Isn't it possible that Hamlet is both really insane, and pretending to be insane?

Consider: Hamlet drives away his only love, he's unable to take the action best for himself and his country and depose the King-killing Claudius, he murders an innocent man by lunging at unknown persons behind tapestries, he scares everyone witless, even those who don't need to be scared... all the while telling himself that his madness is just an act.

He may think he's not crazy, but his actions speak otherwise. Just because we have access to his seemingly-lucid thoughts does not mean those thoughts make any sense outside of Hamlet's own mind.

daveb eNotes educator| Certified Educator

I think he's both crazy and not. Better put, I think that while he might be unbelievably upset from his father's death, I think his actions afterwards all stem from that. He's not crazy, but "he ain't right, neither."

Regarding actors with problems, if you want to include Kenneth Brannaugh as someone with a blindingly massive ego and who played Hamlet, you might add him to your list.

zumba96 | Student

He is crazy. Hamlet was sane and acted crazy at first to uncover the murderer of his father, but then became crazy. With his inward conflict of himself and the conflict of trying to conform to societal norms, he later becomes crazy since he cannot handle it. He becomes his own downfall and leads to his end. 

wildandfree | Student

I believe Hamlet is definitely just putting on an act, although there is the feeling that his obsession with his father's revenge has driven him crazy, I think Hamlet is way too smart for that. I think there is little that Hamlet doesn't know, especially durring moments when he is being watched. I think Hamlet knows he's being watched and therefore acts even crazier, like when he's with Ophelia, he knows Polonius will be listening to every word he says, hence the way he treats her.

corkey885 | Student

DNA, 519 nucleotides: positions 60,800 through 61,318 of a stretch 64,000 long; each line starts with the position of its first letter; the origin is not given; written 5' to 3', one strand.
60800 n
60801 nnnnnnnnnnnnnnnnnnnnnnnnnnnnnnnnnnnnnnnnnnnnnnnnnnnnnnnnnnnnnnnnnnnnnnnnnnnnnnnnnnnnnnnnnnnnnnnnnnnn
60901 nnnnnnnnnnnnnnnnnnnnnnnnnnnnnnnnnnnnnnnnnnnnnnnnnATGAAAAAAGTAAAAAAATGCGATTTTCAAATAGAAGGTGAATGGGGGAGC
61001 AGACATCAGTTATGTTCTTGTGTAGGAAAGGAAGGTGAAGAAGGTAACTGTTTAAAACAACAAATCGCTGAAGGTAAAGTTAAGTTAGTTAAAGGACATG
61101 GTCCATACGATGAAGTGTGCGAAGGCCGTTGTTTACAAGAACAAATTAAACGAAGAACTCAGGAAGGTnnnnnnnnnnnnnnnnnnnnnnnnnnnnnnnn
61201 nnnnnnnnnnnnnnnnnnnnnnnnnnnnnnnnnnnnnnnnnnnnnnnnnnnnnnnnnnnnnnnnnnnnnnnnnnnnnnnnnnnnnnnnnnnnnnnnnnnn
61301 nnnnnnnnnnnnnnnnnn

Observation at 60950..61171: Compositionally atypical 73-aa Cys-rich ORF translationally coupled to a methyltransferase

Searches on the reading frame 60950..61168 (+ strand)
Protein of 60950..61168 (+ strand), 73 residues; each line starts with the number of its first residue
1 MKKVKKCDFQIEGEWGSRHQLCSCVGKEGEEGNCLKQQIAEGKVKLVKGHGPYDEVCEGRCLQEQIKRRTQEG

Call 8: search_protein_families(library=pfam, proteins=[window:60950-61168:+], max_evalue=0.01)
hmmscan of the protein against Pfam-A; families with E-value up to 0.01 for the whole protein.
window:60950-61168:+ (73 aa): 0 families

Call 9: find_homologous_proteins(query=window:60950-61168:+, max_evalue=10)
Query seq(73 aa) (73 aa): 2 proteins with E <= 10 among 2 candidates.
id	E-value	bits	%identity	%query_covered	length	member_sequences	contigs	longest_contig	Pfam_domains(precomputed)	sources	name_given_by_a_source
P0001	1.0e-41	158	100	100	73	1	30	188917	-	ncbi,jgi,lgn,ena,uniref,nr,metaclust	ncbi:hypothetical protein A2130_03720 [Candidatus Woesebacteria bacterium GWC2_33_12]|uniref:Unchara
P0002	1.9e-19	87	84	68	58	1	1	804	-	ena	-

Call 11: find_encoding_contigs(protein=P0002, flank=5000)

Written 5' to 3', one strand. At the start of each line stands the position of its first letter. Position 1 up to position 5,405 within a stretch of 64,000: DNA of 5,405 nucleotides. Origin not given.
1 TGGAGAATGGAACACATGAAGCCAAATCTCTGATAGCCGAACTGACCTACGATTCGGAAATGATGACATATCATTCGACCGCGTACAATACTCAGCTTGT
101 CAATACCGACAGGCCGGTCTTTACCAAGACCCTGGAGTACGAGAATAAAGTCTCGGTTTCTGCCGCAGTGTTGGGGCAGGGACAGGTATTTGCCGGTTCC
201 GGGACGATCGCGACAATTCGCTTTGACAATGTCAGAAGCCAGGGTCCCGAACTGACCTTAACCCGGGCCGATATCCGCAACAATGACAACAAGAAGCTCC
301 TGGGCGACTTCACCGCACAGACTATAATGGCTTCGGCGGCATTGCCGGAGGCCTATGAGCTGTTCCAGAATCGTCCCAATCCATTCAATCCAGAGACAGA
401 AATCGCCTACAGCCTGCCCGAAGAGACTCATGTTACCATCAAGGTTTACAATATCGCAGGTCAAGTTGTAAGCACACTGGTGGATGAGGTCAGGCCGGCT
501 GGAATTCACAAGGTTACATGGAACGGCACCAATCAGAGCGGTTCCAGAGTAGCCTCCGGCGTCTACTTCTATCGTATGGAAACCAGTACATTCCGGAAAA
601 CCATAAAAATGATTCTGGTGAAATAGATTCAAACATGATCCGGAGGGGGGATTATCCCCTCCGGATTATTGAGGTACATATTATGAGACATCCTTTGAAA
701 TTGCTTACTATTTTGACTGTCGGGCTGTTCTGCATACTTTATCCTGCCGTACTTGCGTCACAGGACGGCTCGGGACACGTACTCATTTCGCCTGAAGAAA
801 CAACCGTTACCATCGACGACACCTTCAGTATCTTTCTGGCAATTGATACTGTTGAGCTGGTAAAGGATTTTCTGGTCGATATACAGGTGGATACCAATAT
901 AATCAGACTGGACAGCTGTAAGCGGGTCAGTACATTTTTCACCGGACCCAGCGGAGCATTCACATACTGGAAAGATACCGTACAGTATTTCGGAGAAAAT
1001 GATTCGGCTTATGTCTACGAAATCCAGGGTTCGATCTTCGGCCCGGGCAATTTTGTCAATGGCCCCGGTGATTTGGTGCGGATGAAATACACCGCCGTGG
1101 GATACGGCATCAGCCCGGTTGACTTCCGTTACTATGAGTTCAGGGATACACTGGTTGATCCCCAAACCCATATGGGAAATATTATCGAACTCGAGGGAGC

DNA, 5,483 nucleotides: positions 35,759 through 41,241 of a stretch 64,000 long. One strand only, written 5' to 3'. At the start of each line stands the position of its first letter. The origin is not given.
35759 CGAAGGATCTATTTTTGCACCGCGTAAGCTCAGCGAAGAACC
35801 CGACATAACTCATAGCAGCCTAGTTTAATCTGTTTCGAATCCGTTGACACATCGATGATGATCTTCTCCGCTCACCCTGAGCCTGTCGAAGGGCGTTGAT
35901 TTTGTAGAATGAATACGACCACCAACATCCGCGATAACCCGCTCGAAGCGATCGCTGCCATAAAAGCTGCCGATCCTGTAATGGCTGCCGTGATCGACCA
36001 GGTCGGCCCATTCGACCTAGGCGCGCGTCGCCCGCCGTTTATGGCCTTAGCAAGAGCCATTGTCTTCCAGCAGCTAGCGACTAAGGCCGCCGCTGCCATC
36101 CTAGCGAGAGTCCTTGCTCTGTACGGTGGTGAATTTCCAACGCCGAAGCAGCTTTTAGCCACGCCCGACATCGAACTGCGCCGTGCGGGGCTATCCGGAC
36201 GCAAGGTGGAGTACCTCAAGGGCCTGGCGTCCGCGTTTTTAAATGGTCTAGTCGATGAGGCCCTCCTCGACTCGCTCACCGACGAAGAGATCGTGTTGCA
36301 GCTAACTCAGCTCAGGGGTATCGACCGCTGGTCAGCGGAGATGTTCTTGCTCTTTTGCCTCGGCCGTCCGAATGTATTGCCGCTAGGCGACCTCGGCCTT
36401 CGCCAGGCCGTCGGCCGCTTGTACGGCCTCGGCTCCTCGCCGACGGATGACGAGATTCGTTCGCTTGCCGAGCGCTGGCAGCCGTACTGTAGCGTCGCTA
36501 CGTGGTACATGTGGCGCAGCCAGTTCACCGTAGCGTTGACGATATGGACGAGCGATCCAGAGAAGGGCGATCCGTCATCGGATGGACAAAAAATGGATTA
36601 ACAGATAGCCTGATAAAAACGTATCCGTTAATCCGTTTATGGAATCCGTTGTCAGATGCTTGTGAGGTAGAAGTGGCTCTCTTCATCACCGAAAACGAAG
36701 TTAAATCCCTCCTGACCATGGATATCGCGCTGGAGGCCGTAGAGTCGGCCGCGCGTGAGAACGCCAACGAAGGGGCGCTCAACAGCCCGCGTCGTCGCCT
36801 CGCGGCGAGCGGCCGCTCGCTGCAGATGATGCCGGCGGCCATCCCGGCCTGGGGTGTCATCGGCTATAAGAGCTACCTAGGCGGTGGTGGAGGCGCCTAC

I personally thing that in his act of pretending to be crazy he actually becomes crazy.

ggcr07 | Student

Exactly! If he didnt pretend that he was mad do you think that he could have gotten away with so many things? The Prince of Denmark has certain protocol rules and by pretending to be mad he could get away with these things! Besides, in act 3 he begs his mother to keep his secret quiet and not tell Claudius that he  is not mad at all. Although this is debatable because he has been through so much (death of his father, hasty marriage of his mother) he is too analytical and as tal said "self-aware" to be considered crazy.

tal | Student

I fall on the side of "not crazy", because he expresses so much self-doubt and self awareness. These are not qualities I think a crazy person has. Although he delays and is not good at revenge, that doesn't make him crazy. His craziness is an act designed to drive people away, because he is getting into some bad business. 

ggcr07 | Student

It is all an act. Remember in act I, scene V when he says:

As I perchance hereafter shall think meet
To put an antic disposition on-

This is in fact the announcement of his madness and his intention to fake it.

arjun | Student

Hamlet is not crazy.  If he had been crazy, he must have killed Claudius in prayer.  He wishes to kill him in order to save himself from remorse and degradation beside he is brave or brave on, so it lies on him as foremost he is not crazy and tries to save himself from cowardice.

nedsneebly | Student

Personally no I don't think he's crazy. I think it is all just an act for Claudius, because if you remember in act 3 scene 4 when he confronts his mother, he tells her that he's "only mad in craft."